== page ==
This post was last updated 1 month ago by Yusuf Odukoya.
What is JPEG?
JPEG, also known as JPG, stands for Joint Photographic Experts Group.
It is a standard image format used for compressed image data.
Despite the huge reduction in file size as a result of the compression, JPEG images can still maintain reasonable image quality.
This compression allows JPEG files to be used widely on the Internet, most notably on web pages.
Unlike PNG, JPEG does not support alpha channels (also known as lossless transparency).
In 2010, a new image format called WebP was released by Google. Talking about lossless image compression, WebP has far better compression levels when compared to JPEG.
In layman’s term, lossless compression simply means reducing the file size of an image without reducing its visual quality or visual integrity.
The biggest reason for compressing images for web pages is so that the images become lighter in file size, therefore reducing the time required to fully load a webpage.
Let’s quickly take a look at the crucial differences between Baseline and Progressive JPEG, including the pro and cons of our recommended JPEG format — The Progressive.
If you are a Graphic Designer, you must be familiar with this dialogue in Adobe Photoshop;
What is Baseline JPEG?
A Baseline JPEG is created using the JPEG compression algorithm that will start to render the image line by line from top to bottom as more data becomes available.
On a webpage, for example, you can be sure that the compression algorithm of a JPEG image is Baseline when you notice it rendering from top to bottom in a line by line manner. This effect is better observed on a slow internet connection or when viewing a fairly large image such as this one here. (Click this link to view).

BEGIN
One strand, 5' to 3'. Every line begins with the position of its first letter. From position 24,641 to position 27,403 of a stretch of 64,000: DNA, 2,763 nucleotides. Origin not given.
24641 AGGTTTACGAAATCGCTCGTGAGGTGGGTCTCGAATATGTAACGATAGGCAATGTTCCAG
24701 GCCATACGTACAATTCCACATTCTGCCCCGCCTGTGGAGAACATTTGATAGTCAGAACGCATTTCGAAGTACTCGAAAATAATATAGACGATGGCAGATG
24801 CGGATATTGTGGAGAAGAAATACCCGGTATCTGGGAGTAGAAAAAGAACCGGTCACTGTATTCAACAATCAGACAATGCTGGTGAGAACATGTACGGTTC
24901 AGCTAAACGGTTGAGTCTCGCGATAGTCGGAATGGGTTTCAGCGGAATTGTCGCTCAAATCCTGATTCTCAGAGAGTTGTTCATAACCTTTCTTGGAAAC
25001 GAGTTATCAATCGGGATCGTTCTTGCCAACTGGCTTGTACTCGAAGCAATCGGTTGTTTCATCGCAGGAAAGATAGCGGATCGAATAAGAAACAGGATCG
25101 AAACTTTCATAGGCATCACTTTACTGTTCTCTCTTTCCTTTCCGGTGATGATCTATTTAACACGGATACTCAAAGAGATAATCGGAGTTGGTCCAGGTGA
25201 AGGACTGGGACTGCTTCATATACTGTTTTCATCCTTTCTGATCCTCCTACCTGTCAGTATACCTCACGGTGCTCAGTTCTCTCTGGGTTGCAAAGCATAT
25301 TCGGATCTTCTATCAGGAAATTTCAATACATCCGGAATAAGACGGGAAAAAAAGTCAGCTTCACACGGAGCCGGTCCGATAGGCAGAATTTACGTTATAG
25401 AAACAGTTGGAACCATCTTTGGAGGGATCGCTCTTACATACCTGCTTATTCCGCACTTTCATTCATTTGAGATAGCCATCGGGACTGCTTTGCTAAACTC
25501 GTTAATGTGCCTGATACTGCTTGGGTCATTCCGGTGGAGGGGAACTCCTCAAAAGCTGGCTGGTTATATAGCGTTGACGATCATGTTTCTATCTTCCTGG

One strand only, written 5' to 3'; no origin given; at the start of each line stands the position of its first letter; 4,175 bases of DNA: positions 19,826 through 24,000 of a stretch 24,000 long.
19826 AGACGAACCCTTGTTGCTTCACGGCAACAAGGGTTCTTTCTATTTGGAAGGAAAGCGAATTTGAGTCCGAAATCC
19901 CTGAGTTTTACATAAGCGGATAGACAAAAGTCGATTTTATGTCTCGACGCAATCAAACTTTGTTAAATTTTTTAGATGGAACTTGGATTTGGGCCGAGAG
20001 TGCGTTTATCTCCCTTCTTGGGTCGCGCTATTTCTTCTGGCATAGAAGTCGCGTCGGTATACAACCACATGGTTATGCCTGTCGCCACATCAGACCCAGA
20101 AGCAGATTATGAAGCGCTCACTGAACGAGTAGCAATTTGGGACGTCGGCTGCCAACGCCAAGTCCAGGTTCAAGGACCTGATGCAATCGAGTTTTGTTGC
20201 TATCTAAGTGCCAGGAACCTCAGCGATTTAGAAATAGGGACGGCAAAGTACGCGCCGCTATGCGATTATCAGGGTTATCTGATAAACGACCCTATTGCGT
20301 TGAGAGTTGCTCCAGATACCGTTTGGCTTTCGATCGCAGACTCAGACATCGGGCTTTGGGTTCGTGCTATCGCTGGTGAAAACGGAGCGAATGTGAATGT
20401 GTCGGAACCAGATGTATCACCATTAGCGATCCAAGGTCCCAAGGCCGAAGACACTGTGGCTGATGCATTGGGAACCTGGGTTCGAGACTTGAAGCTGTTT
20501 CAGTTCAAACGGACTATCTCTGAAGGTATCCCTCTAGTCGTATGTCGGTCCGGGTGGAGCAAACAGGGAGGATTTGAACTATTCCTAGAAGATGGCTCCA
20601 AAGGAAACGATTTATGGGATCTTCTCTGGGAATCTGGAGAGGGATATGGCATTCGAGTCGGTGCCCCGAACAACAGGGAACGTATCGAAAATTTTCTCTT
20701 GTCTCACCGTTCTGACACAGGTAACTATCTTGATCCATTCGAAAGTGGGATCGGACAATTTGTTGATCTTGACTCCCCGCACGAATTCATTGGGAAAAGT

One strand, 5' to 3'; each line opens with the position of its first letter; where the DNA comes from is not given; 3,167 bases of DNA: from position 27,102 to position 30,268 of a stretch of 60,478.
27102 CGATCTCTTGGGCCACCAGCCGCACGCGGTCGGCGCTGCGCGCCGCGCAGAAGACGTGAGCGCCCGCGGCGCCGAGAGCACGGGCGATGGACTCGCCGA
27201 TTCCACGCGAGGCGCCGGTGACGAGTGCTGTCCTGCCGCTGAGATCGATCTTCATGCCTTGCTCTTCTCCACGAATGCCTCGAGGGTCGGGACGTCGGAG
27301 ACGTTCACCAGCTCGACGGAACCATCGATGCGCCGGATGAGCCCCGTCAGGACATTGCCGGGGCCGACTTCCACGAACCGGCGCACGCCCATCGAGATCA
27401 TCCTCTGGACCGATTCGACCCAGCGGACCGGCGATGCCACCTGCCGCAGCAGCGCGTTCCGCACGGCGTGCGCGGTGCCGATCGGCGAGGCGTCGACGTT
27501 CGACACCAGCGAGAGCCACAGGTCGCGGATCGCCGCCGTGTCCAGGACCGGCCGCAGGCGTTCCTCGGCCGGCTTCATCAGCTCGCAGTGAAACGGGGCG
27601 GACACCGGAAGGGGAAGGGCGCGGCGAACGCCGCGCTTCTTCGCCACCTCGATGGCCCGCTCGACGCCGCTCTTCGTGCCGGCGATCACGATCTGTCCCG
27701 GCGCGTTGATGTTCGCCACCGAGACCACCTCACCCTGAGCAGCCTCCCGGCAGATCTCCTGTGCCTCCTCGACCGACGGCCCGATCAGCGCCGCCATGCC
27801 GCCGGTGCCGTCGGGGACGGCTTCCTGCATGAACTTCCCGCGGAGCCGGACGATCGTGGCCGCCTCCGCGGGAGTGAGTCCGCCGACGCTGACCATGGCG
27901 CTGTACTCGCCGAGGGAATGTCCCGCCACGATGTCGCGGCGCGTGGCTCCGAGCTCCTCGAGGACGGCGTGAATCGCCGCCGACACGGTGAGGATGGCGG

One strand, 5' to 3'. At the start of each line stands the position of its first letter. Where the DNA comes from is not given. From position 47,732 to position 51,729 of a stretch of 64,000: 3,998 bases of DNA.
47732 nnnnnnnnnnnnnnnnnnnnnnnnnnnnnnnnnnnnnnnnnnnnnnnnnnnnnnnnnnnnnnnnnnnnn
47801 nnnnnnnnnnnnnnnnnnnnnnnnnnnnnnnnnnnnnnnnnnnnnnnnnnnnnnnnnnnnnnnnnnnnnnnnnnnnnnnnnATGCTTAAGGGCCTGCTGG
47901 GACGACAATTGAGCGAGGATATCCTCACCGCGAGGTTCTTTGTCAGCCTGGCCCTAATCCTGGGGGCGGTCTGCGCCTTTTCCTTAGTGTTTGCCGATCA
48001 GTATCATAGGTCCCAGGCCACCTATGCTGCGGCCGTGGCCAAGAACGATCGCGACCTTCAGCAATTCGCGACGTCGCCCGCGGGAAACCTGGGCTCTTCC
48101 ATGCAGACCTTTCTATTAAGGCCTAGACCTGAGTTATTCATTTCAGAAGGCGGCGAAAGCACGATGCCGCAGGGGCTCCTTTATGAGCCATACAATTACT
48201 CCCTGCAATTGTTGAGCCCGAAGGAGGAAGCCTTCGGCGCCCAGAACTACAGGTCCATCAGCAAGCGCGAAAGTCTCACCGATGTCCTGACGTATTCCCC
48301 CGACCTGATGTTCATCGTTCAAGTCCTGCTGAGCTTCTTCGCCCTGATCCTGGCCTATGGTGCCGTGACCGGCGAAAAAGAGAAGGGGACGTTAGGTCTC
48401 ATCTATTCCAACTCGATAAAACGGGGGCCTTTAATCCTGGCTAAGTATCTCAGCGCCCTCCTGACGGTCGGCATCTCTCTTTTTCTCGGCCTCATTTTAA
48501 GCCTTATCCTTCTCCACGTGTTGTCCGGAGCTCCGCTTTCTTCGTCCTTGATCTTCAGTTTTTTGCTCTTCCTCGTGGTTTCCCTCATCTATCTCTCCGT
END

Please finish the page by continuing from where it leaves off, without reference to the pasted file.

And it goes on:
What is Progressive JPEG
A Progressive JPEG encoding initially renders a full-sized but low-quality pixellated image, but the quality only becomes better and clearer as the image downloads.
When used on a web page, progressive JPEGs can improve user experience by giving the illusion of an instant image load.
Although blurry at first, users can still see the entire image while the image keeps loading in the background.
The number of transition depends on the amount of “Scans” set during the JPEG encoding. As the Progressive JPEG renders, each iteration is referred to as a Scan.
You may not notice this transition if you are on a fast internet connection because everything can happen too fast.
The Progressive JPEG encoding came as a space-saving, performance-enhancing upgrade to the Standard or Baseline JPEG encoding.
Unless you’ve done some JPEG optimization, it’s very likely your website is full of Standard Baseline JPEGs.
The Pros and Cons of Progressive JPEG
✔ The compression ratio can be adjusted in programs like Adobe Photoshop
✔ Relatively smaller file size
✔ Supports lossless image compression
✔ it is best suited for use on websites as it quickly renders the images as it downloads more of the image data in the background, therefore effectively reducing wait time.
✘ Doesnt work on very old browsers such as Internet Explorer 8
✘ The difference in loading times are barely noticeable in modern browsers, hence might not be worth all the effort of re-econding your already uploaded images.
✘ Users can never be so sure if an image is originally blurry or just hasn’t finished loading.
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